With the infection cases and deaths from Covid still at a high level, we are not against postponing the slew of easing Covid measures announced by Minister Ong Ye Kung on 16th February.  However, we hope the Minister will not forget what he said at that virtual media conference that “these (Covid) rules accumulated over the past two years have become quite unwieldy.” 

Indeed, we need to review and streamline many of these rules.  The most unwieldy of these must surely be the Vaccination Differentiated Safe Management Measures (VDS), introduced incrementally from July 2021, when we switched to the “Living with Covid” strategy.  This has brought significant misery to a number of Singaporeans who have valid personal reasons not to vaccinate.   

Unfortunately, up till today, many of these VDS measures are still enforced, never mind that other rules have been relaxed with the arrival of the dominant but much less virulent Omicron strain. 

The vaccines reduce the severity of Covid-19 infection but they have generally fallen short in their touted efficacy.  Vaccination was not the universal panacea we imagined, and had little impact in reducing both infection rate and spread of the virus, especially with the current Omicron variant.

As we move toward normalcy in 2022, we urge the Government to relax all its discrimination policies based on vaccination status.  The relevance and justification for VDS measures have dwindled and I believe the general public does not view this as being favorable nor fair. 

Singaporeans who are unvaccinated are genuinely concerned about their health and each has valid concerns about the vaccine.  Their movements continue to be restrained and some had to give up their right to employment due to such restrictions.

Now parents too have to contend with stress over vaccination for their children and there is a growing number of vaccinated Singaporeans agonizing over the issue of booster shots.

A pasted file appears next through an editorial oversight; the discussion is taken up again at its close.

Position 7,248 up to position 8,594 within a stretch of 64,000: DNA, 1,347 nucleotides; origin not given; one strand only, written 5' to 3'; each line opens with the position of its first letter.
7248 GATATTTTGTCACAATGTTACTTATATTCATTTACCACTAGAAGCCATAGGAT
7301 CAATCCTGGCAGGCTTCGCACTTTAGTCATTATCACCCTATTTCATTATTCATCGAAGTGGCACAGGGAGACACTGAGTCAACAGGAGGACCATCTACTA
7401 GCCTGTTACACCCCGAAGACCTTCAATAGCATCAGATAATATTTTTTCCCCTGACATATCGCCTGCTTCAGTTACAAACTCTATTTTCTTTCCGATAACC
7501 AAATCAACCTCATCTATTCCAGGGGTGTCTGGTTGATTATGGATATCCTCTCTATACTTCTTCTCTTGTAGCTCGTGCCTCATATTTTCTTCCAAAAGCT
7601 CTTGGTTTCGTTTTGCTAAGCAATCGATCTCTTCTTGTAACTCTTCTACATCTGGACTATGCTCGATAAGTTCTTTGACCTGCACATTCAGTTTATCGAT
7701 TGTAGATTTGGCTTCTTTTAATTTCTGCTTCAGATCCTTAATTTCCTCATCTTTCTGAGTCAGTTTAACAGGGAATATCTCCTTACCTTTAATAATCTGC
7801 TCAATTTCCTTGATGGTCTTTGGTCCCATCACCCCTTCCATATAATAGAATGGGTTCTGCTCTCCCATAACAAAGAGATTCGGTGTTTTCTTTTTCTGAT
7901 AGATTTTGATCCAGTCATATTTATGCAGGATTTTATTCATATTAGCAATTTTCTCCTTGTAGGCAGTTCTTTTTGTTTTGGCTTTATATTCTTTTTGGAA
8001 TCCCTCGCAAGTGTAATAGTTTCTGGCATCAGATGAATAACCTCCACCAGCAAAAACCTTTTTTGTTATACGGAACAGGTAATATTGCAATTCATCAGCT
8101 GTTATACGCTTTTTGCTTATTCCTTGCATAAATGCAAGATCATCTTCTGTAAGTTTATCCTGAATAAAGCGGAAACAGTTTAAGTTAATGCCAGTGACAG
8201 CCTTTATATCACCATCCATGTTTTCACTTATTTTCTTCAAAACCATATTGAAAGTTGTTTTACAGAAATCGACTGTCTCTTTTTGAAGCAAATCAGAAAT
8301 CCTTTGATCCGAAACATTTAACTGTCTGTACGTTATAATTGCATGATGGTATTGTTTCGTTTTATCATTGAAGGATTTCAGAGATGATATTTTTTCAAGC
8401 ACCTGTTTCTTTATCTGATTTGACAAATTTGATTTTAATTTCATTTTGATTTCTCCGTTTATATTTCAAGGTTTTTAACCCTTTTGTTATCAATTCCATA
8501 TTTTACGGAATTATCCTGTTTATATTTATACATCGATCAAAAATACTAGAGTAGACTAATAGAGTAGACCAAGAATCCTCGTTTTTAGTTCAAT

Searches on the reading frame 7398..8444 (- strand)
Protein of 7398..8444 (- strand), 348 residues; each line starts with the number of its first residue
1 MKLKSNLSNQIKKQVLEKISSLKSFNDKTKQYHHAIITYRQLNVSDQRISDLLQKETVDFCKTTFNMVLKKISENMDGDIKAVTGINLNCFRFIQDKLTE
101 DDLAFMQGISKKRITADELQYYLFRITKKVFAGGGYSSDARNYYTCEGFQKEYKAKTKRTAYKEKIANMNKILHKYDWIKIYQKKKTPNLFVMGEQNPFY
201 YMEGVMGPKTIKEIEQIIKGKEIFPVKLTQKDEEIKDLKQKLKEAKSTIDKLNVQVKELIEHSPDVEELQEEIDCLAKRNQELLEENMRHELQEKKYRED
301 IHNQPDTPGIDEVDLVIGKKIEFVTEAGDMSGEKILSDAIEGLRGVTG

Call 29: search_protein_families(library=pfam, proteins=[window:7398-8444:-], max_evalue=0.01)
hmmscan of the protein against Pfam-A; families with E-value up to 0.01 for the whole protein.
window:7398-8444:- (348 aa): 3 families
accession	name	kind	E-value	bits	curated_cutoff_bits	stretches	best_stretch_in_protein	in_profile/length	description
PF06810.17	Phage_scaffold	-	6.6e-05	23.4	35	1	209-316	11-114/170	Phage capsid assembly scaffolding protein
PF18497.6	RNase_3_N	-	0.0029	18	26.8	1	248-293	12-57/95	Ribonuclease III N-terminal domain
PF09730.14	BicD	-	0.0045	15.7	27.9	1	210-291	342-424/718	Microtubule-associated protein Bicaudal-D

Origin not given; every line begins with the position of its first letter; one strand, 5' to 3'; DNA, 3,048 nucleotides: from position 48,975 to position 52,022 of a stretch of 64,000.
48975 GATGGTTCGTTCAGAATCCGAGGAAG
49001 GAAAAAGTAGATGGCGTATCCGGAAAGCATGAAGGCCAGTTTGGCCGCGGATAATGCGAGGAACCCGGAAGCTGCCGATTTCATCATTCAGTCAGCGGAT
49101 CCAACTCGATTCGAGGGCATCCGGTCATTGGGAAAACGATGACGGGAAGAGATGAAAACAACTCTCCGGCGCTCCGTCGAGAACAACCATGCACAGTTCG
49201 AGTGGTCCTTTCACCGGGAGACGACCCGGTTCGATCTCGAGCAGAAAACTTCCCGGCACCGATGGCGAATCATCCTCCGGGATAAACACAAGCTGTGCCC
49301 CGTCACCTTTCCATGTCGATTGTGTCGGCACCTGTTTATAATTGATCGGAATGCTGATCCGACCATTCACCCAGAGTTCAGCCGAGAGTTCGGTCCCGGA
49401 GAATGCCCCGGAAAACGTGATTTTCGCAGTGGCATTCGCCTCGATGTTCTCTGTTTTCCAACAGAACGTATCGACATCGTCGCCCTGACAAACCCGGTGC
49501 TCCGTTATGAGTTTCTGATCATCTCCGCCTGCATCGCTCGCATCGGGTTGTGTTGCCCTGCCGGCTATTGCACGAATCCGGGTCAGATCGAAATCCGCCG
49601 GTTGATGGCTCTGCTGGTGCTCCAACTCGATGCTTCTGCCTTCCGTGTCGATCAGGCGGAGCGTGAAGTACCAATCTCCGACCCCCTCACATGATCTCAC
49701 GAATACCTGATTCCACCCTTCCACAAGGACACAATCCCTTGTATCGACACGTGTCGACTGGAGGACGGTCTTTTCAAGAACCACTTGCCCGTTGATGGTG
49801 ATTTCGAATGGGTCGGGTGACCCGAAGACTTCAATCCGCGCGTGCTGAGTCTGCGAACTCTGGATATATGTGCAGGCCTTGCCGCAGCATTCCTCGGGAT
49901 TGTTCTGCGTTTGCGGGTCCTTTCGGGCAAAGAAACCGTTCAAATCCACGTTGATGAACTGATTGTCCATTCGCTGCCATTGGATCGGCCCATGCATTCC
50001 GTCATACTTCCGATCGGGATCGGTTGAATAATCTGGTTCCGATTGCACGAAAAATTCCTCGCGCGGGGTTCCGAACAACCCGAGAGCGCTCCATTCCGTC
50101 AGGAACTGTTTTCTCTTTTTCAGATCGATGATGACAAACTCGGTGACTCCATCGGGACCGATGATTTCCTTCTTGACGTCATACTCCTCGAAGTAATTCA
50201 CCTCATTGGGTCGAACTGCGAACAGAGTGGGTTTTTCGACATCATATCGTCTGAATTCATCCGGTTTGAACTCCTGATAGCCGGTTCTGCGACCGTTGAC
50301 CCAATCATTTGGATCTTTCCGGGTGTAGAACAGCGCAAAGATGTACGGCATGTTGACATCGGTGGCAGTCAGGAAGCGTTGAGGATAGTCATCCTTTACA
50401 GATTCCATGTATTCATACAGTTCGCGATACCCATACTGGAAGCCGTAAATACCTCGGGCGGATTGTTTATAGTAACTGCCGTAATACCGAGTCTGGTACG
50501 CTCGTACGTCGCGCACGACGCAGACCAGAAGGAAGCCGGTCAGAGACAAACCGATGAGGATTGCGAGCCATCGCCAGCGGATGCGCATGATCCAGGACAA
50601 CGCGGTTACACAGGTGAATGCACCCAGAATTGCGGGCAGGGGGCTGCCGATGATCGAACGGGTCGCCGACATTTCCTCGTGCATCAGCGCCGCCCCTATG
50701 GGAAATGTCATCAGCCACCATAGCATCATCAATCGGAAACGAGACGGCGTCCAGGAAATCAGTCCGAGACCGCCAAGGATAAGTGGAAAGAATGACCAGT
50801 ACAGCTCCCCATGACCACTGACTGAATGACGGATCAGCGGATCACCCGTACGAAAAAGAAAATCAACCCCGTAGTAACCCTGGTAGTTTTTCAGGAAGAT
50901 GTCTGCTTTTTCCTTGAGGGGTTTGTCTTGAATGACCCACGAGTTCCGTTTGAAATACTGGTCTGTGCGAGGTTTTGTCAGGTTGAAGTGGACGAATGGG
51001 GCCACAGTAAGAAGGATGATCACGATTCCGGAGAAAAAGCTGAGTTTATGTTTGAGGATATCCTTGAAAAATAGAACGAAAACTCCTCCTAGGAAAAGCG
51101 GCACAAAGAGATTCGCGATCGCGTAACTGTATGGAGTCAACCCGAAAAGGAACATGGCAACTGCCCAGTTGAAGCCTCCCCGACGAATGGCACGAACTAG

The latest vaccine safety update by HSA on 23 Feb reported 10 cases of children aged 5 to 11 with serious side effects following vaccination, and 280 cases of non-serious side effects.  This is of particular concern and warrants closer scrutiny. One case of severe reaction compromising a child’s health going forward, is one case too many, given the fact that children are largely spared from any adverse health challenges from Covid infection.

It is time for the Government to show its magnanimity to this small group of unvaccinated people by relaxing the VDS measures, and not continue to “punish” them for making rational personal choices.  They are not “trouble-makers” as the Government seems to make them out to be.

With the continuous surge in Omicron infections despite with all the VDS measures in place, indicates that the VDS measures are not critical in the fight against the virus.  Hence, VDS should be relaxed immediately.

Instead, the Government should focus its resources on approving more therapeutics for GPs to treat patients to deal with the surge in infections.  We are especially concerned about the senior citizens.  In the last two years, we have established that age is the most important determinant in risk factors leading to death.

Hence management of the senior Covid patient can be more targeted.  Shouldn’t approved therapeutics like Molnupiravir or Paxlovid be made available to senior patients early through GPs before they turn seriously ill and need hospitalization?

We see hope in Omicron being a game-changer.  Let us review and refine our measures in our fight against Covid-19, and emerge as a people that is more compassionate and united than ever.

Find out more about the team driving the Progress Singapore Party